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Zicam Loss of Smell Warning Will Not Be Reversed by FDA

The FDA is refusing to reverse a warning about loss of smell from Zicam, which led to a recall last summer for the over-the-counter cold remedy’s nasal sprays and gels.

According to a regulatory filing with the Securities Exchange Commission (SEC) filed by Matrixx Initiatives, Inc., the makers of Zicam, the FDA is standing by their position that zinc-based Zicam nasal sprays and gels put users at risk for losing their smell, a condition known as anosmia. The FDA reaffirmed their position after Matrixx filed a response in November 2009 to the original warning letter.

On June 15, 2009, the FDA recommended that consumers stop using Zicam Cold Remedy Nasal Gel, Zicam Cold Remedy Nasal Swabs and Zicam Cold Remedy Swabs Kids Size after the agency identified at least 120 reports of people who lost their sense of smell. Within hours of the warning, Matrixx Initiatives issued a Zicam recall.

In the aftermath of the recall, FDA inspectors discovered 800 reports of Zicam problems that Matrixx Initiatives failed to forward to the agency, in violation of federal regulations.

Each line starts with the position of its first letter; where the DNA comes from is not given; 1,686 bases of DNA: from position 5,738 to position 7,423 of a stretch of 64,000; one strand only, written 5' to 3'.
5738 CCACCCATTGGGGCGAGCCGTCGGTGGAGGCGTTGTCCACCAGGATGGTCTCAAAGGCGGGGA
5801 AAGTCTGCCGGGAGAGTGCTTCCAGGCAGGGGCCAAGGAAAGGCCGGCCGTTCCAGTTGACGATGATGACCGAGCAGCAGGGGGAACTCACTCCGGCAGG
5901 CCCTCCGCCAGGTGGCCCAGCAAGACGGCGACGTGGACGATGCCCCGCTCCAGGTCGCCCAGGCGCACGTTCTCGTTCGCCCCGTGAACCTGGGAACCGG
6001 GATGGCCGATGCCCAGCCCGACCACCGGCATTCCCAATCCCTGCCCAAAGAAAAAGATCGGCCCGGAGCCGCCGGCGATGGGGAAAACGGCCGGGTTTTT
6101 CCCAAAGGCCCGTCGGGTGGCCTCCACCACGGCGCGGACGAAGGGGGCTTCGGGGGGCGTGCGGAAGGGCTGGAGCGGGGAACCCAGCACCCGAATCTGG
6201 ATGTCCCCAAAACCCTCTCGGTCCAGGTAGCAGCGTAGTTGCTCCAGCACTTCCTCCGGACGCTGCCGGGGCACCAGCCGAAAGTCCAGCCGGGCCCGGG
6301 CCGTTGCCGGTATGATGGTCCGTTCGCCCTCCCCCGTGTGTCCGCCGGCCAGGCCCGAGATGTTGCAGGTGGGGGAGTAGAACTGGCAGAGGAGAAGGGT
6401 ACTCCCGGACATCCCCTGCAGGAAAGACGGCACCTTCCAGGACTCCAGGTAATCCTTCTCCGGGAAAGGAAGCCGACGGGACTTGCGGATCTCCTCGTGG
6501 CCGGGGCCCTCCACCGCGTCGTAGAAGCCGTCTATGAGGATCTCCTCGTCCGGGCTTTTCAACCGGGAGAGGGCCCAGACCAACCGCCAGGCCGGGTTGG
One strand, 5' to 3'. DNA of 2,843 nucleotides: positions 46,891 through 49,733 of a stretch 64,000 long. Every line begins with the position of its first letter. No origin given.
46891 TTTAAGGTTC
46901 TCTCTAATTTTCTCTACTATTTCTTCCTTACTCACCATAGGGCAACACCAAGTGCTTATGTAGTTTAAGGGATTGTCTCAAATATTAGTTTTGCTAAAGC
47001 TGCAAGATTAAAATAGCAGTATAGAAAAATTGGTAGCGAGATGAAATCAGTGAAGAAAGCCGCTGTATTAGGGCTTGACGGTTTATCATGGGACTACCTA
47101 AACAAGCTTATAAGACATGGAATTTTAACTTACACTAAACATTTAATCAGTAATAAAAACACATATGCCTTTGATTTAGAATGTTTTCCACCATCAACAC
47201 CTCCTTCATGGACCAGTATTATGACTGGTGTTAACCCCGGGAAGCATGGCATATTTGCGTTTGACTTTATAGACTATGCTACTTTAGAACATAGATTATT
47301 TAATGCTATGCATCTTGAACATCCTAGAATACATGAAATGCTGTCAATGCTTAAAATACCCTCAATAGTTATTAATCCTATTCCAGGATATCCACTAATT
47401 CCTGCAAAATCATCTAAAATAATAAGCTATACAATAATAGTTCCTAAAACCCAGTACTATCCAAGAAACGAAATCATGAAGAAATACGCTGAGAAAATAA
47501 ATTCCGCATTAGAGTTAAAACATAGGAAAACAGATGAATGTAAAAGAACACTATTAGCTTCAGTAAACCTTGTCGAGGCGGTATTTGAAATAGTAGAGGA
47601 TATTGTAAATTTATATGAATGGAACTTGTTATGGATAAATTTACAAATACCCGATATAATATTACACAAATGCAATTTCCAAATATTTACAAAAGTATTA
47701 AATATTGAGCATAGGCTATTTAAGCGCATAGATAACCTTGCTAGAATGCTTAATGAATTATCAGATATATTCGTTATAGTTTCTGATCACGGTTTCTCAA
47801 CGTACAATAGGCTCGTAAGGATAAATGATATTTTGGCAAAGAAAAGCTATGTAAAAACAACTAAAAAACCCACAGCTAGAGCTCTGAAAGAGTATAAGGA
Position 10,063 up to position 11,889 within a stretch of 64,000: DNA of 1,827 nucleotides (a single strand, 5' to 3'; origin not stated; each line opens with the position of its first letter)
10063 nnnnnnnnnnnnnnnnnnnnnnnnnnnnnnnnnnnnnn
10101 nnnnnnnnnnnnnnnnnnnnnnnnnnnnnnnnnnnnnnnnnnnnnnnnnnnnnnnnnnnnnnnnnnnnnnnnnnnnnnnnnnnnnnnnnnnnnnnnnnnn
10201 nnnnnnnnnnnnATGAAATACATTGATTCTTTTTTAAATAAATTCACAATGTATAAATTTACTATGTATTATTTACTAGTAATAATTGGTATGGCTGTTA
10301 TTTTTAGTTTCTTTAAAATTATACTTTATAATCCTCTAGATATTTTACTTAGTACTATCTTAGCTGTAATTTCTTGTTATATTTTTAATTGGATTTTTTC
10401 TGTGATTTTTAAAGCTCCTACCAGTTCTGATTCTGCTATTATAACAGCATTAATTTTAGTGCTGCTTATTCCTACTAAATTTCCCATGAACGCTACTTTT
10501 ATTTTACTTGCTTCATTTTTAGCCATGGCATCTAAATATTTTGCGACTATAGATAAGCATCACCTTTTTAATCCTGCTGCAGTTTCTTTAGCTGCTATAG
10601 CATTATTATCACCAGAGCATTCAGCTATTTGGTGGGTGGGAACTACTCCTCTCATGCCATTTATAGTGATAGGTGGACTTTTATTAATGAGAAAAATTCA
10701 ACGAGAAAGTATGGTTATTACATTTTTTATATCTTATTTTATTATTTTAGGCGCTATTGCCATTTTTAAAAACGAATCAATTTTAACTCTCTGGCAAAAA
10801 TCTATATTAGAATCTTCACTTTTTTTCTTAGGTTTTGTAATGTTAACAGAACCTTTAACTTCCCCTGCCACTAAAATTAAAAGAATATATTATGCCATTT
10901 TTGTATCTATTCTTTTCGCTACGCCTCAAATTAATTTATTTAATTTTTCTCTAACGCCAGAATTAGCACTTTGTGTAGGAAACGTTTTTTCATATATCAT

At the time of the recall for Zicam, the FDA indicated that Matrixx Initiatives would not be permitted to market the cold remedy until they submit data establishing that they are safe and effective. Zicam was not approved by the FDA when it was first introduced, as it was classified as a homeopathic product, which is a designation usually reserved for herbal remedies. However, once the health concern was identified, the FDA was able to force the company to have the product approved, regardless of classification.

The company has twice asked the FDA to retract the warning, most recently in November, saying that they do not believe the products pose a danger. The FDA has refused both times. Matrixx Initiatives officials say they are weighing their remaining options.

Matrixx Initiatives faces a number of Zicam class action lawsuits and Zicam injury lawsuits that allege the company knew the products were dangerous and continued to market them anyway. The company also faces lawsuits from investors who say that the company falsely represented its products by hiding the anosmia complaints. The SEC is also investigating the company’s actions.

In October, the U.S. Judicial Panel on Multidistrict Litigation consolidated the federal Zicam litigation for pretrial proceedings in the District of Arizona. All of the lawsuits over Zicam contain similar allegations that zinc gluconate, the single active ingredient in nasal Zicam cold remedies, is toxic to the tissue inside the nose and can cause damage to a user’s ability to smell, detect odors or taste.

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